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Greek debt default looms again -

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MICHAEL BRISSENDEN: The financial crisis in Greece has been simmering in the background in recent weeks and months, but now it's putting the financial world on edge once again.

Greece says it's broke and won't be able to meet a critical debt repayment next month to the International Monetary Fund (IMF).

The prospect of a debt default renews speculation that Greece might leave the Euro currency, or get kicked out.

With more I'm joined by our business editor Peter Ryan.

Peter, so how close is Greece to defaulting on its debt repayments?

PETER RYAN: Well, Michael, Greece is obliged to repay $ US 1.8 billion - that's 1. 6 billion euros - to the IMF in June. The first instalment is due late next week.

Now Greece says it wants to make good on its obligations and doesn't want to default, but is already running out of cash to pay its bills. That includes wages for public servants and also pensions.

This is a high stakes negotiating game as Greek officials try to cut a better deal with creditors who are demanding more economic reforms in return for more emergency cash.

But with the debt deadline days away Greece's interior minister Nikos Voutsis told Greek TV the country is broke and isn't in a position to pay up.

NIKOS VOUTSIS (translated): I want to be very honest, $1.6 billion euros are the full instalments in June for the IMF. This money will not be given and is not there to be given.

This is known and we are talking on the basis of the optimism that we have - cautious optimism, but optimism none the less, that there will be strong agreement that will allow the country to breathe.

MICHAEL BRISSENDEN: That's the Greek interior minister Nikos Voutsis.

And, Peter, Greece doesn't get a better deal from its creditors and defaults - if it doesn't get a better deal, what happens then?

PETER RYAN: Well, Greece is locked out of financial markets until the debt repayment is resolved. Already the IMF's managing director Christine Lagarde has warned an extension won't be granted and no development nation has defaulted on the IMF in 30 years.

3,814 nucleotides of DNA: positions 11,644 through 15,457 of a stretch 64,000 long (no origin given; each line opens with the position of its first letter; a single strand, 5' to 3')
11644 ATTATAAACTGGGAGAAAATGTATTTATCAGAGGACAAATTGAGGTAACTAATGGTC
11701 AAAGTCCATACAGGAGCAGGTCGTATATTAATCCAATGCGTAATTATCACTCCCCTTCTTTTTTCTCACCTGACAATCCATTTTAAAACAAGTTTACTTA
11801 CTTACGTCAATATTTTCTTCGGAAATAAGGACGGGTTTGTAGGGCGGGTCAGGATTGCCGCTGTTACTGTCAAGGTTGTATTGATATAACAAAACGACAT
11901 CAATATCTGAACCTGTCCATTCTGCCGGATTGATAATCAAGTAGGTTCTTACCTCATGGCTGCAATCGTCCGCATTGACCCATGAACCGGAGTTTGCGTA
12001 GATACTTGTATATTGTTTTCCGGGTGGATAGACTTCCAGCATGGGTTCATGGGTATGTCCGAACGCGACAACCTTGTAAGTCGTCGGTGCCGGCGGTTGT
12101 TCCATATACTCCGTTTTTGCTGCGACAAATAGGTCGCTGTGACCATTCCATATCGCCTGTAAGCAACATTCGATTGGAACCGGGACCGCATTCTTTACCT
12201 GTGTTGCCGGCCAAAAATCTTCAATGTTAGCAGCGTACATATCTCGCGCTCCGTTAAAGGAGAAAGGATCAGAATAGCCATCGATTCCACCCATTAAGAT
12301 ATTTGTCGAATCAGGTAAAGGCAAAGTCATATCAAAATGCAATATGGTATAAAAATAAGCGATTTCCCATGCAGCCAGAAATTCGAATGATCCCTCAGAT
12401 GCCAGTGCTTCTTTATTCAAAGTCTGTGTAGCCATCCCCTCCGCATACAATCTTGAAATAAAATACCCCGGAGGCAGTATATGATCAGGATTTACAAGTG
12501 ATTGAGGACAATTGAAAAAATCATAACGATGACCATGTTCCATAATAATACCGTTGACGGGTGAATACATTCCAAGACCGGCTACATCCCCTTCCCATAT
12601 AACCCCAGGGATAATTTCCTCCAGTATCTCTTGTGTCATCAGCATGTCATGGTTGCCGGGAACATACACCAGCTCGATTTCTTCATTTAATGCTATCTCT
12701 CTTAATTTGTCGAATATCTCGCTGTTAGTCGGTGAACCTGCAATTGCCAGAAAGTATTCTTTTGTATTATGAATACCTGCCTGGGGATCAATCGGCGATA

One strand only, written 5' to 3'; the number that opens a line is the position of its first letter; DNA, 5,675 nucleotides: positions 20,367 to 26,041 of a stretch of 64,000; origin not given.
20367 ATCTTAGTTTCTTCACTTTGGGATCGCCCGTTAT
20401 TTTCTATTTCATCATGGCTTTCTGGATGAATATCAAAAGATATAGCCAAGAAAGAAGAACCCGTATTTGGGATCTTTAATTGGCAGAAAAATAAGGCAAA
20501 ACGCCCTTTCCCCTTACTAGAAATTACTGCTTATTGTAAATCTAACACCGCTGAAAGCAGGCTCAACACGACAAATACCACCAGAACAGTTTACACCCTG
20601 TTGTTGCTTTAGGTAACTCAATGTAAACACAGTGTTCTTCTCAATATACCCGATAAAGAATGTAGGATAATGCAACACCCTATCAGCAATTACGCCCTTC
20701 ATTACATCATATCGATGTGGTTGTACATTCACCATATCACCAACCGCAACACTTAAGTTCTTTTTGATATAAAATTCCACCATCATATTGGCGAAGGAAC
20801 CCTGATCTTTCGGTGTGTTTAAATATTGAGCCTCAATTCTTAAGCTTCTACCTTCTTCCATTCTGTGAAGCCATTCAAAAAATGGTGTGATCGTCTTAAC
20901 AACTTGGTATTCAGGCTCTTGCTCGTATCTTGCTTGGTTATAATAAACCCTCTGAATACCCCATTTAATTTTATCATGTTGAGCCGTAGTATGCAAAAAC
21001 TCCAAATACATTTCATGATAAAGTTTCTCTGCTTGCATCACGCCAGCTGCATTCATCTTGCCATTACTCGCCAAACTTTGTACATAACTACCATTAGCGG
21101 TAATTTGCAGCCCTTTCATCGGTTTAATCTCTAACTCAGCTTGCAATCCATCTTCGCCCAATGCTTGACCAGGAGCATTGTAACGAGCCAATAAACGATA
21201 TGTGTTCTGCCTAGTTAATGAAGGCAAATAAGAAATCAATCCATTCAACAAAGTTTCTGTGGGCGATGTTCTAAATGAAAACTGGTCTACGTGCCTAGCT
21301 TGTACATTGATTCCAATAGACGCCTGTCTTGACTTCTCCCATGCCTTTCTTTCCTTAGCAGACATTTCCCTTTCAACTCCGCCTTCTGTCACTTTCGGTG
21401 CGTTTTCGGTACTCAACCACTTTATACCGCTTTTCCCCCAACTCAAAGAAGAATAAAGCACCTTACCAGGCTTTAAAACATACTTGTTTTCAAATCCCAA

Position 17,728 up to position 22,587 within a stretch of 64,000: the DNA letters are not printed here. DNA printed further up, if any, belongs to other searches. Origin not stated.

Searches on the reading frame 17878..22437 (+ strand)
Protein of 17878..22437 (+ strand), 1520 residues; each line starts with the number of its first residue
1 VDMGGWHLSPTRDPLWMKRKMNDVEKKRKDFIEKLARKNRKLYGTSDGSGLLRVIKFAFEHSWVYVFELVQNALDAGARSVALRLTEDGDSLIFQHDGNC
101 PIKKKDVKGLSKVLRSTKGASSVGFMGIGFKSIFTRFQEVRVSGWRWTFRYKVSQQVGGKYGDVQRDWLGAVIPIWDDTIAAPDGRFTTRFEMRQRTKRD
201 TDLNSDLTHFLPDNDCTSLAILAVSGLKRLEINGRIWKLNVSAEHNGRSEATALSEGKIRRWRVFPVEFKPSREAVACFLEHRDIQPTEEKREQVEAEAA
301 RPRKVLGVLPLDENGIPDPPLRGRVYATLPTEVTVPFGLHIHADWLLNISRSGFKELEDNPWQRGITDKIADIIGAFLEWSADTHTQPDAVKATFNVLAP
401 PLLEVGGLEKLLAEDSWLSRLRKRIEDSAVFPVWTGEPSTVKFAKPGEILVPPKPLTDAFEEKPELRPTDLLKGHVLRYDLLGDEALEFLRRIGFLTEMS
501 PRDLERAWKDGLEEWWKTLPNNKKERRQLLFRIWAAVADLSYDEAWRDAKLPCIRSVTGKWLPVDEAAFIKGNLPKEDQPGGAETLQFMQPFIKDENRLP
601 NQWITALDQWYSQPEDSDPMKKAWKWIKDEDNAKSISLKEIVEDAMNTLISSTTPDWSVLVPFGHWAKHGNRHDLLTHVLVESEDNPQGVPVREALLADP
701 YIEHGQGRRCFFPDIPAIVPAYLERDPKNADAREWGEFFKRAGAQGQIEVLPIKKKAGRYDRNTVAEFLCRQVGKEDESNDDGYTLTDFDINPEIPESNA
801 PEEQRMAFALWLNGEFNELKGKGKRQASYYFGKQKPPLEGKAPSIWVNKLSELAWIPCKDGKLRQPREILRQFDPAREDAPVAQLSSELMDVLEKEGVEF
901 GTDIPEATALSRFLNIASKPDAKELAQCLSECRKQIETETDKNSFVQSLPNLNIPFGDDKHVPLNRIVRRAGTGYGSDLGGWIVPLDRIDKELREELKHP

Greek debt is also considered as junk by the major ratings agencies and already is in a technical state of default.

The big problem though for Greece is that two weeks after it defaults on a repayment, the IMF declares a cross default or a cross acceleration - that's where other creditors like the European bailout fund would declare an immediate repayment of their loans, so things start really ramping up then.

But would this be enough to see Greece kicked out of the eurozone?

The Greek finance minister Yanis Varoufakis says the EU, the IMF and the European Central Bank will keep doing whatever it takes to stop the eurozone from fragmenting.

YANIS VAROUFAKIS: It would be a disaster for everyone involved. It would be a disaster primarily for the Greek social economy, but it would also be the beginning of the end of the common currency project in Europe.

Once you put, infuse into peoples' minds, into investors' minds, the idea that the eurozone is not indivisible, it will only be a matter of time before the whole thing begins to unravel.

MICHAEL BRISSENDEN: The Greek finance minister Yanis Varoufakis.

And Peter, how are financial markets reacting to this news again of a Greek debt default?

PETER RYAN: Well until now markets have been numb - mainly because the consequences of a Greek exit are less serious now than a few years ago.

The big impact is being felt by the Greek banks, which rely on government guarantees, and they're bleeding deposits as investors move their money somewhere safer.

Greece's big banks were down heavily today. The main market indicator in Athens was down more than 3 per cent and that trend looks like to continue as the uncertainty remains.

MICHAEL BRISSENDEN: Business editor Peter Ryan there.